Tips For Safe Travel in Bear Country
The following list of bear safety tips has been developed through years of experience in the mountains of Alberta and British Columbia, and through the research of many other outdoors people. For the single most definitive source on bear safety, be sure to read Stephen Herrero’s book “Bear Attacks…Their Causes and Avoidance”. This is the undisputed bible to bear encounters in the Rocky Mountains. It is from sources like this that many of the tips on this page have been gleaned.
Black bear feeding on bearberry in spring – Click for more info check with park officials for recent bear warnings and closures. Park managers are not only the best source for information on bear sightings, but park officials may also know the history of particular individual bears. This also makes park information centres your best source for information on areas to be avoided. Click here for a list of park trail reports where bear closures will be listed.
Learn to recognize the signs of black and grizzly bear activity. These may include droppings, grizzly diggings, signs of feeding on berries, etc. If you see fresh sign, your best bet is to leave the area. Yield to the size and power of bears by allowing them to have the trail if there is sign that they may have been in the area recently.
Click here to learn the differences between black and grizzly bears
Click here for more details on recognizing bear sign.
Learn to identify seasonally preferred foods. Bears have a very predictable diet and will seek out specific foods at specific times of the year. Knowing these seasonal preferences can greatly assist you in knowing when to anticipate bears. Click here to learn more about annual food preferences
Make lots of noise. This is especially important when you are on a trail with restricted visibility, as well as those times when the wind is blowing towards you, meaning that bears will not have the benefit of your scent. What is most important is for the bear to hear your approach long before you are within its personal space. Bear bells make for great marketing, but they are not very loud. There is also the chance that unusual sounds like bells may actually trigger a curiosity response. Far more useful as a sound maker is your own voice.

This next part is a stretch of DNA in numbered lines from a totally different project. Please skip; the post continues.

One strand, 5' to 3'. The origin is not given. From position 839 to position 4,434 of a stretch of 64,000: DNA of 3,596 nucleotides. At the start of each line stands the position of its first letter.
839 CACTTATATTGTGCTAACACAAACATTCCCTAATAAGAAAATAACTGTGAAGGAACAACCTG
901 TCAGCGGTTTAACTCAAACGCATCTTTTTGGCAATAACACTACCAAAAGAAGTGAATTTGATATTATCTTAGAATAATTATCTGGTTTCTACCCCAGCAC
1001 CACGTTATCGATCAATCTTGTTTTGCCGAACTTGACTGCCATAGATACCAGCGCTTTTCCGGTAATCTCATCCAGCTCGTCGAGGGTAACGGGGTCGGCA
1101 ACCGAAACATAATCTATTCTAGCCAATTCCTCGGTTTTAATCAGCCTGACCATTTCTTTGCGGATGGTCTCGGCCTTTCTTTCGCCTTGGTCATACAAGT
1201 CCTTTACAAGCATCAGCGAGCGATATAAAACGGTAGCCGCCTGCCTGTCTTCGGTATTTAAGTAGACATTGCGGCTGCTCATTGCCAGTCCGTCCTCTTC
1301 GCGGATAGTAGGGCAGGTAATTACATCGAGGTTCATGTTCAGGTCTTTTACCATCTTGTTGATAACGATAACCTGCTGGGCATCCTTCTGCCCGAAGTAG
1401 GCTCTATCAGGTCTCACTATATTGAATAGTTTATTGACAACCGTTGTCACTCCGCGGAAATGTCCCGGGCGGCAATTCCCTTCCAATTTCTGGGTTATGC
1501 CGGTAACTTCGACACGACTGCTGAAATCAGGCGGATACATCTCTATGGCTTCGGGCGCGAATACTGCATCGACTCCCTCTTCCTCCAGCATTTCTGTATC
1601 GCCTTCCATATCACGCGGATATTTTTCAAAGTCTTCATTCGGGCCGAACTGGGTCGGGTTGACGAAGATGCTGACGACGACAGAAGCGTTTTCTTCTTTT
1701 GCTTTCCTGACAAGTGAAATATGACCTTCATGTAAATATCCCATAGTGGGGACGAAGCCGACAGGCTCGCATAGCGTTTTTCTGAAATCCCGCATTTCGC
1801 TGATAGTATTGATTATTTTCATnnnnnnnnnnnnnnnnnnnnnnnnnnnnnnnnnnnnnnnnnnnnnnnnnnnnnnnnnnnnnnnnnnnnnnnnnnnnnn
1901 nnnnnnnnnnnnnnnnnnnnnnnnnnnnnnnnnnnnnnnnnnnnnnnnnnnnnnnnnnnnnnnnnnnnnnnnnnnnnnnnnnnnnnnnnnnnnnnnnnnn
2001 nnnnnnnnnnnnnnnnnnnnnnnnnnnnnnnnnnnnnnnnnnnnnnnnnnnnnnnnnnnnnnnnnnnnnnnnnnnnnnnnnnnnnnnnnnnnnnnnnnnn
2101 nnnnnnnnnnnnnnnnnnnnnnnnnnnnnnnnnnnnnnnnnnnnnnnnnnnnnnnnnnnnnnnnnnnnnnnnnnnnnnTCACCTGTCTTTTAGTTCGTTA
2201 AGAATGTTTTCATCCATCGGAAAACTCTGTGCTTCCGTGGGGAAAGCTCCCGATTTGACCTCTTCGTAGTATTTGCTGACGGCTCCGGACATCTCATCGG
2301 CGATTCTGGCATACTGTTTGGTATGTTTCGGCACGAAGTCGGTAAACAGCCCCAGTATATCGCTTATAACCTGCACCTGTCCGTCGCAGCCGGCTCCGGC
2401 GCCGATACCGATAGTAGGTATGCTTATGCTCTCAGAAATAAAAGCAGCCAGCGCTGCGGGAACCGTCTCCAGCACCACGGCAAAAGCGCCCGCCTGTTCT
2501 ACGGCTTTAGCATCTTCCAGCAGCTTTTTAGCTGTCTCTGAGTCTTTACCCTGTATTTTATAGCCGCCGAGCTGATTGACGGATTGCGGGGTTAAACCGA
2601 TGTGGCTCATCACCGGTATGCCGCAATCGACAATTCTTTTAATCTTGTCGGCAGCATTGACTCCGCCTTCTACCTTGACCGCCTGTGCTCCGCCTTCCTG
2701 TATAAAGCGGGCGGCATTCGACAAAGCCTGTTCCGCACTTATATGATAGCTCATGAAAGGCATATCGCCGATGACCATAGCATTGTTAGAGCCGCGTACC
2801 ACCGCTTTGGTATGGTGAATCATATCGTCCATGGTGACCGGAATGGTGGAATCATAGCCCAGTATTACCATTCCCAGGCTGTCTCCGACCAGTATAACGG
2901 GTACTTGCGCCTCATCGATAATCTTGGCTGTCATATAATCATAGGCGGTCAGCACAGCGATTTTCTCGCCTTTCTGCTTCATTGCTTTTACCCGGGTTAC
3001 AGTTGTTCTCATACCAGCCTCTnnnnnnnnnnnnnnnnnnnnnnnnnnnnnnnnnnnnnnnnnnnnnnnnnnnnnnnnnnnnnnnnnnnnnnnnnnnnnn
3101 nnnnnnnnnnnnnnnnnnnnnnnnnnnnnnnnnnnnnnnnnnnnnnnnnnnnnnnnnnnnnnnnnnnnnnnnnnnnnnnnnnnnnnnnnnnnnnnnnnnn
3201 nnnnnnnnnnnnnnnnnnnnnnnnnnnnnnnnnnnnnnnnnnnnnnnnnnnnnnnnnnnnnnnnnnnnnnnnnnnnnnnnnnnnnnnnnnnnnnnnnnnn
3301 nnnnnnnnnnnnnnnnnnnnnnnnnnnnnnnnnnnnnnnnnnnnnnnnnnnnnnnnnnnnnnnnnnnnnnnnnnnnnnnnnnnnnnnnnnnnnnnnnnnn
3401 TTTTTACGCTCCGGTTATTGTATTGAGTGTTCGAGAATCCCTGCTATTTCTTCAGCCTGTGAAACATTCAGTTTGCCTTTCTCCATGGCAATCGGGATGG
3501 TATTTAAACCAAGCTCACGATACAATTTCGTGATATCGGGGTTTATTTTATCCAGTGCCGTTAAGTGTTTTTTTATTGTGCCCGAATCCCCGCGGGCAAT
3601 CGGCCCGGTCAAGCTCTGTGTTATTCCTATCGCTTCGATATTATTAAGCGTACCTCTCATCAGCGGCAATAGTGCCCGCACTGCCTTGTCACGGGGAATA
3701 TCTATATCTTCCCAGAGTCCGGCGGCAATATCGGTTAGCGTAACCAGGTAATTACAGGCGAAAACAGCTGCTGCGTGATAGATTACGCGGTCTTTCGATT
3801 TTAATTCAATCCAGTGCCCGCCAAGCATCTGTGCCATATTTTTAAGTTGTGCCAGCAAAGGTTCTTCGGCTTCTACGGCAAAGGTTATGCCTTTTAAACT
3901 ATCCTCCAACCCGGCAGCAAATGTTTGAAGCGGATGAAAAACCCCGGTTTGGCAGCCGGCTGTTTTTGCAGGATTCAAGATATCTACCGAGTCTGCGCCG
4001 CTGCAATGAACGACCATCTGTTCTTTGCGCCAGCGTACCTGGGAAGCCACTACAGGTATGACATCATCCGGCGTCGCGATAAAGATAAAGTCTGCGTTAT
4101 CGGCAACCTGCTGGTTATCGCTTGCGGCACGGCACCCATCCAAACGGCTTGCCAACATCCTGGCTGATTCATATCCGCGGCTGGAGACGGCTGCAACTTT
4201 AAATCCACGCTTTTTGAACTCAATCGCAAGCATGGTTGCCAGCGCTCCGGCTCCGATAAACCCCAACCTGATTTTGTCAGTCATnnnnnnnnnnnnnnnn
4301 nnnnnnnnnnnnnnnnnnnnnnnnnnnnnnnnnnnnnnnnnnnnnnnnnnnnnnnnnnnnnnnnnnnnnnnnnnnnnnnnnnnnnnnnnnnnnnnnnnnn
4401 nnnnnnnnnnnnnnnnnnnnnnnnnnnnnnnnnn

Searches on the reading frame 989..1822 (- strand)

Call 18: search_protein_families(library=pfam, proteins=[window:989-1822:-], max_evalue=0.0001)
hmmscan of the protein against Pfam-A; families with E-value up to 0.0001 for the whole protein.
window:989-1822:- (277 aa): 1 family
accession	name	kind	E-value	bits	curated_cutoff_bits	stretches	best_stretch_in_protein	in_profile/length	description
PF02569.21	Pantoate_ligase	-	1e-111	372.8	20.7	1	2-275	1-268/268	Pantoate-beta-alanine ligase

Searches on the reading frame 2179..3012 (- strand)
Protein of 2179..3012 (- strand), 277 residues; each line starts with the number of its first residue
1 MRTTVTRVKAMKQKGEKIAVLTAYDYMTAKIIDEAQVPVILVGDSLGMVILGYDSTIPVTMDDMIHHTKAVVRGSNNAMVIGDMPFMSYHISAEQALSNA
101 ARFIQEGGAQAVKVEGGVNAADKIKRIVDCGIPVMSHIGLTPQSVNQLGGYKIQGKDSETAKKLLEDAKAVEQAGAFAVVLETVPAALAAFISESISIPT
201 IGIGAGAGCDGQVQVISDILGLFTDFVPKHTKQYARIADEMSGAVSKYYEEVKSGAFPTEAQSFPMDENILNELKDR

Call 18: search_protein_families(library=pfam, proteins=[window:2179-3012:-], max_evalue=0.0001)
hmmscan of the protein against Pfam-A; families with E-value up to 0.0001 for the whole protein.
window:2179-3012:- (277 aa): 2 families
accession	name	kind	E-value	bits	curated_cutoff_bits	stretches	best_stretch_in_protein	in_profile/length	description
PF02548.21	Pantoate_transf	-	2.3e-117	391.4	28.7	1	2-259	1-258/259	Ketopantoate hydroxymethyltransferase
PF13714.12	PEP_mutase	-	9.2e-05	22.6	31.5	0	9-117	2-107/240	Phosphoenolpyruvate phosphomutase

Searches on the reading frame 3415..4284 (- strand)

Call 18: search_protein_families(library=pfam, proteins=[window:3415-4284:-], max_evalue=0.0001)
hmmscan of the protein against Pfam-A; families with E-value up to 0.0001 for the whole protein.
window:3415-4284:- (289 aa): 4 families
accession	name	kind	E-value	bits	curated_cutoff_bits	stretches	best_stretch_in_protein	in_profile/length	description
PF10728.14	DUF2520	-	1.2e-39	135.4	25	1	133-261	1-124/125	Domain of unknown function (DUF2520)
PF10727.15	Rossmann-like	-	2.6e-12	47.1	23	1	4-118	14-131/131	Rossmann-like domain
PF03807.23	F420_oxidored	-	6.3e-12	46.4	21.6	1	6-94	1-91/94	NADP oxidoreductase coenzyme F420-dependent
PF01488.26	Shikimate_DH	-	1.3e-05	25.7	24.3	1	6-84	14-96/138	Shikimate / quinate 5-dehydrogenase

Travel in groups of 6 or more. Larger groups tend to make more noise, and thus reduce the chances of encountering a bear. Large groups offer the added benefit of appearing much more threatening and thus less likely to attract an attack.
Stay alert! Even though you may be making noise, it is still important to stay vigilant and on the look out for bears. Most bear attacks occur when the injured person was not aware of the bear’s presence until the bear was less than 50 m (164 ft) away. At this close distance, there is little opportunity for either the bear or the trail user to react.
Always carry bear spray, and make sure that it is quickly accessible. It will do you no good if it is buried in your pack. Practice quickly getting it out and preparing to spray. Bear sprays are an effective deterrent in very close range, emergency situations. However, it is of no help at all if it is in your backpack. When you find yourself in a situation where bear spray becomes necessary, you better be able to pull it out and activate it with little or no notice. It should be on your belt, and you should practice drawing it quickly. Click here to learn more about what to do if you meet a bear
Camping in bear country requires extra precaution. Site selection and safety become even more critical if you will be spending the night under canvas. Click here for more tips on safe camping in bear country
Mountain bikers especially should be vigilant. While riding the trails is great fun and exercise, cyclists move fast and very quiet. Bears may not hear you approach and the last thing you want is to round a blind corner and find yourself face to muzzle with a grizzly. Click here for more tips on safe Mountain Biking.